infuriate

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in·fu·ri·ate

 (ĭn-fyo͝or′ē-āt′)
tr.v. in·fu·ri·at·ed, in·fu·ri·at·ing, in·fu·ri·ates
To make furious; enrage.
adj. (ĭn-fyo͝or′ē-ĭt) Archaic
Furious.

[Medieval Latin īnfuriāre, īnfuriāt- : Latin in-, intensive pref.; see in-2 + Latin furiāre, to enrage (from furia, fury; see fury).]

in·fu′ri·at′ing·ly adv.
in·fu′ri·a′tion n.

infuriate

vb
(tr) to anger; annoy
adj
archaic furious; infuriated
[C17: from Medieval Latin infuriāre (vb); see in-2, fury]
inˈfuriately adv
inˈfuriˌating adj
inˈfuriatingly adv
inˌfuriˈation n

in•fu•ri•ate

(v. ɪnˈfyʊər iˌeɪt; adj. -ɪt)

v. -at•ed, -at•ing,
adj. v.t.
1. to make furious; enrage.
adj.
2. Archaic. infuriated.
[1660–70; < Medieval Latin infuriātus, past participle of infuriāre to madden]
syn: See enrage.

infuriate


Past participle: infuriated
Gerund: infuriating

Imperative
infuriate
infuriate
Present
I infuriate
you infuriate
he/she/it infuriates
we infuriate
you infuriate
they infuriate
Preterite
I infuriated
you infuriated
he/she/it infuriated
we infuriated
you infuriated
they infuriated
Present Continuous
I am infuriating
you are infuriating
he/she/it is infuriating
we are infuriating
you are infuriating
they are infuriating
Present Perfect
I have infuriated
you have infuriated
he/she/it has infuriated
we have infuriated
you have infuriated
they have infuriated
Past Continuous
I was infuriating
you were infuriating
he/she/it was infuriating
we were infuriating
you were infuriating
they were infuriating
Past Perfect
I had infuriated
you had infuriated
he/she/it had infuriated
we had infuriated
you had infuriated
they had infuriated
Future
I will infuriate
you will infuriate
he/she/it will infuriate
we will infuriate
you will infuriate
they will infuriate
Future Perfect
I will have infuriated
you will have infuriated
he/she/it will have infuriated
we will have infuriated
you will have infuriated
they will have infuriated
Future Continuous
I will be infuriating
you will be infuriating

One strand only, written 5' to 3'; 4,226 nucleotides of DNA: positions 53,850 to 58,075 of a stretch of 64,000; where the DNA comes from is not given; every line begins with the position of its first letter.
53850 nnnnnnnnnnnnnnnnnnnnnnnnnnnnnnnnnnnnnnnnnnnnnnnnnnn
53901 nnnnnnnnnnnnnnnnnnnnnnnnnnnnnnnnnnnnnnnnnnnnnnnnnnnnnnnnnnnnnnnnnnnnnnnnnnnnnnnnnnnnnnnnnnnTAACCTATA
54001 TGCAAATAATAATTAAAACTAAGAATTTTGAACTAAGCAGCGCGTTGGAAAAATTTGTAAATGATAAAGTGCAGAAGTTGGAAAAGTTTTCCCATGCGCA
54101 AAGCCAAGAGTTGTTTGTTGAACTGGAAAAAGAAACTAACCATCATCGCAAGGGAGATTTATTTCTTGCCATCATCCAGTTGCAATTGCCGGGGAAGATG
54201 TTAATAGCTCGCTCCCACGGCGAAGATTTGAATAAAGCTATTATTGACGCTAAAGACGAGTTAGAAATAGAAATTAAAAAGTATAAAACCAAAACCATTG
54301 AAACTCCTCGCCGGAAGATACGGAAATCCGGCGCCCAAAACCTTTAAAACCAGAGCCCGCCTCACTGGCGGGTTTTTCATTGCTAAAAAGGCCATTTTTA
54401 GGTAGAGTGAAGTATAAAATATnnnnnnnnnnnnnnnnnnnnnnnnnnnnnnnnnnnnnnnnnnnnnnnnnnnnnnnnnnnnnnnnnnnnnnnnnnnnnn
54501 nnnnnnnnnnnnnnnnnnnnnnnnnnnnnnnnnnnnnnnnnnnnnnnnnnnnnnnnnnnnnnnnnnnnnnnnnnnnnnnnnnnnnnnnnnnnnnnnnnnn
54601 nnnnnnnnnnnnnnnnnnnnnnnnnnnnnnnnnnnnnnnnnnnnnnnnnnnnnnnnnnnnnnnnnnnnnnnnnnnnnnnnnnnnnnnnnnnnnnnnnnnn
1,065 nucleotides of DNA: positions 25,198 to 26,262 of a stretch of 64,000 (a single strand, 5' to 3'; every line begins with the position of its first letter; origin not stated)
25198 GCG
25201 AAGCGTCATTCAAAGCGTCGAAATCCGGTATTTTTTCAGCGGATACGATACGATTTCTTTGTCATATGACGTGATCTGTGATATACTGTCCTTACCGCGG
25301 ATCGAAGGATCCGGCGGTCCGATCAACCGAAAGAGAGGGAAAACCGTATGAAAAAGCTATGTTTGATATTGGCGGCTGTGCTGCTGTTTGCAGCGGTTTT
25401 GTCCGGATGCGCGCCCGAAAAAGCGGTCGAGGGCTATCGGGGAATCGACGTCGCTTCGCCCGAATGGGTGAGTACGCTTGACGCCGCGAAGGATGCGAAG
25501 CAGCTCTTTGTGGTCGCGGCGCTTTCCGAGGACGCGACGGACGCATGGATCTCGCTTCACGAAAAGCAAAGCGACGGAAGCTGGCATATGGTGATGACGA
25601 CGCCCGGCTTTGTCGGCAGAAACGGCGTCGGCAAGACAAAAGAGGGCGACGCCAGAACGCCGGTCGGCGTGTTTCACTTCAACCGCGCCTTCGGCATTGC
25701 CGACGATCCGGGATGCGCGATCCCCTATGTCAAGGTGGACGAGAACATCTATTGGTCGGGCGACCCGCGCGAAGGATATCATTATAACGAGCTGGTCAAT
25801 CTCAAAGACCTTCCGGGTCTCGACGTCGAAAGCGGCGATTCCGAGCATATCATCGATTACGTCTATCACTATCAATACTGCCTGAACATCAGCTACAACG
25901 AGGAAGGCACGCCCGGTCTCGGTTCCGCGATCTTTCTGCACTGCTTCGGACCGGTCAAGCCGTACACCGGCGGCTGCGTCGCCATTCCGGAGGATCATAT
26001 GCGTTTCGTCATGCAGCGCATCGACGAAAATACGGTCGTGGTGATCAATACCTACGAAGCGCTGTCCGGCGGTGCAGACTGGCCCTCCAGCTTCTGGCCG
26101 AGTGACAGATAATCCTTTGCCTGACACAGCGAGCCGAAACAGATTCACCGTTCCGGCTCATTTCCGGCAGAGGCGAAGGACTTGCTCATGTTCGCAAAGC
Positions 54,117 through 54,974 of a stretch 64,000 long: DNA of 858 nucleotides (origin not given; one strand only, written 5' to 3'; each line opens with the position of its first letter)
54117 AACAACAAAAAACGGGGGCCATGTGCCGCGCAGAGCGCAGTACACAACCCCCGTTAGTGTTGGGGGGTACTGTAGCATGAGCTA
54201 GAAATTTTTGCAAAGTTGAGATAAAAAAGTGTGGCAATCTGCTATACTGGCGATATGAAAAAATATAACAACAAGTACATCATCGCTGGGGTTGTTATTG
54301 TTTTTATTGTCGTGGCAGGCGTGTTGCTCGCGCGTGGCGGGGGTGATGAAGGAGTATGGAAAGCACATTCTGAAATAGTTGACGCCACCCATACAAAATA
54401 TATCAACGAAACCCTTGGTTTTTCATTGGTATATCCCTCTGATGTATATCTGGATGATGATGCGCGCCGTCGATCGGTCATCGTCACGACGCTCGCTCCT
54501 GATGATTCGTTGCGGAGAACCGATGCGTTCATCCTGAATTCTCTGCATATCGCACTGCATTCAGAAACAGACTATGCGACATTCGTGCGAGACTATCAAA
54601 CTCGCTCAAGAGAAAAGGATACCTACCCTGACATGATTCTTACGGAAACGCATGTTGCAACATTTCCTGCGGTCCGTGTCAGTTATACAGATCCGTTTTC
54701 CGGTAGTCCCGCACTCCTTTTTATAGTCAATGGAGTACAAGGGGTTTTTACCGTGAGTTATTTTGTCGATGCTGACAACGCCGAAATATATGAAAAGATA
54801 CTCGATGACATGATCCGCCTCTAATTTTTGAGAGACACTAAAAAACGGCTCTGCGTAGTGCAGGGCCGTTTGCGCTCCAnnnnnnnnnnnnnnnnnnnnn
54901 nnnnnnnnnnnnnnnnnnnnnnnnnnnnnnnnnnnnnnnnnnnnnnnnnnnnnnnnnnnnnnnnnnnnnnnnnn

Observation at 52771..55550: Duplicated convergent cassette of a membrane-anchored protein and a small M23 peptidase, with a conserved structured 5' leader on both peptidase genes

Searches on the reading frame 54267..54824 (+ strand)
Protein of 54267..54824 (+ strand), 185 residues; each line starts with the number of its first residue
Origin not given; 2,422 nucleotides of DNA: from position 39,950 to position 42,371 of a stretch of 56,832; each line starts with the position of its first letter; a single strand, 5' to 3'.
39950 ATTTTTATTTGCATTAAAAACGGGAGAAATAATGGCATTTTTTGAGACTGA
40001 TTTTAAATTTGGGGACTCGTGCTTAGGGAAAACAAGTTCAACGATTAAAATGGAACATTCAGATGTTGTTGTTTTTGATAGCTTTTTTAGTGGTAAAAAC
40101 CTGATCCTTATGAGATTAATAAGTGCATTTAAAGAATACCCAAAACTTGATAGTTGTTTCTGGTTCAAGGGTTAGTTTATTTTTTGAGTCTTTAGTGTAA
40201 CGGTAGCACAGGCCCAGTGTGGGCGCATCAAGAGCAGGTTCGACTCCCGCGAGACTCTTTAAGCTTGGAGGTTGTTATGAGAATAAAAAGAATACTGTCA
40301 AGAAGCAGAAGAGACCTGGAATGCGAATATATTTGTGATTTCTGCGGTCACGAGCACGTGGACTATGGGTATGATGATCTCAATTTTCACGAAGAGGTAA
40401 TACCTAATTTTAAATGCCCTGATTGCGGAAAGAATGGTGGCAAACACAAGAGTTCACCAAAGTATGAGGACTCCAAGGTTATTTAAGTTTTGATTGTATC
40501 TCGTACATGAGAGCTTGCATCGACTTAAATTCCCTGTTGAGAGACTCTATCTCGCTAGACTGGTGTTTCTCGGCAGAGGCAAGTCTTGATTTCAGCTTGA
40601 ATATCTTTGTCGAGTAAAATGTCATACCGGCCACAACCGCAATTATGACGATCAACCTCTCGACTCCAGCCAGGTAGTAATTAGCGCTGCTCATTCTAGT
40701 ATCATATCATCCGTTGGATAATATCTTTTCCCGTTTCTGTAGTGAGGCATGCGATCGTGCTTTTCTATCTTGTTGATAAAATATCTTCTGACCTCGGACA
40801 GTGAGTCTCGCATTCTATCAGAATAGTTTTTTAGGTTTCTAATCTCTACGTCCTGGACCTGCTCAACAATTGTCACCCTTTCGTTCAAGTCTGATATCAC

he/she/it will be infuriating
we will be infuriating
you will be infuriating
they will be infuriating
Present Perfect Continuous
I have been infuriating
you have been infuriating
he/she/it has been infuriating
we have been infuriating
you have been infuriating
they have been infuriating
Future Perfect Continuous
I will have been infuriating
you will have been infuriating
he/she/it will have been infuriating
we will have been infuriating
you will have been infuriating
they will have been infuriating
Past Perfect Continuous
I had been infuriating
you had been infuriating
he/she/it had been infuriating
we had been infuriating
you had been infuriating
they had been infuriating
Conditional
I would infuriate
you would infuriate
he/she/it would infuriate
we would infuriate
you would infuriate
they would infuriate
Past Conditional
I would have infuriated
you would have infuriated
he/she/it would have infuriated
we would have infuriated
you would have infuriated
they would have infuriated
ThesaurusAntonymsRelated WordsSynonymsLegend:
Verb1.infuriate - make furiousinfuriate - make furious        
anger - make angry; "The news angered him"

infuriate

verb enrage, anger, provoke, irritate, incense, gall, madden, exasperate, rile, nark (Brit., Austral., & N.Z. slang), be like a red rag to a bull, make your blood boil, get your goat (slang), make your hackles rise, raise your hackles, get your back up, make you see red (informal), put your back up It infuriated her to have to deal with this man.
calm, soothe, appease, placate, pacify, mollify, propitiate

infuriate

verb
To cause to feel or show anger:
Idioms: make one hot under the collar, make one's blood boil, put one's back up.
Translations
يُغْضِب، يُغيظ
rozzuřit
gøre rasende
razbjesnitirazbješnjivatiražešćivatiražestiti
gera bálreiîan
siutinamaisiutinantis
sakaitinātsaniknotsatracināt
çileden çıkarmakçok kızdırmak

infuriate

[ɪnˈfjʊərɪeɪt] VTenfurecer, poner furioso
to be/get infuriatedestar/ponerse furioso
this kind of thing infuriates meestas cosas me ponen furioso
at times you infuriate mehay veces que me sacas de quicio

infuriate

[ɪnˈfjʊərieɪt] vtrendre furieux/euse
it infuriates me that ... → cela me hérisse que ...

infuriate

vtwütend or rasend machen, zur Raserei bringen; to be/get infuriatedwütend or rasend sein/werden

infuriate

[ɪnˈfjʊərɪˌeɪt] vtfar infuriare, rendere furioso/a
to become infuriated → infuriarsi, andare in bestia

infuriate

(inˈfjuərieit) verb
to make very angry. I was infuriated by his words.
inˈfuriating adjective
I find his silly jokes infuriating.
inˈfuriatingly adverb
References in classic literature ?
His conduct served only the more to infuriate the pigs.
Our own dailies infuriate the reader, pretty often; the German daily only stupefies him.
The Government and train operators have declared war on the rail unions and they don't give a damn if passengers are collateral damage" Rail, Maritime and Transport union general secretary Mick Cash calling for the renationalisation of the railways "It rightly infuriates taxpayers when money that is intended for the world's poorest people is stolen or wasted on inappropriate projects.
We wish all the future bakers every success" Sue Perkins and Mel Giedroyc on quitting as hostesses on the Great British Bake Off as it moves to Channel 4 "It rightly infuriates taxpayers when money that is intended for the world's poorest people is stolen or wasted on inappropriate projects.
Lucas and Lisa sleep together, which infuriates Denni.
It also infuriates Milt's buffoonishly evil son Sonny (a hilarious Matt Knudsen), who vows grisly revenge.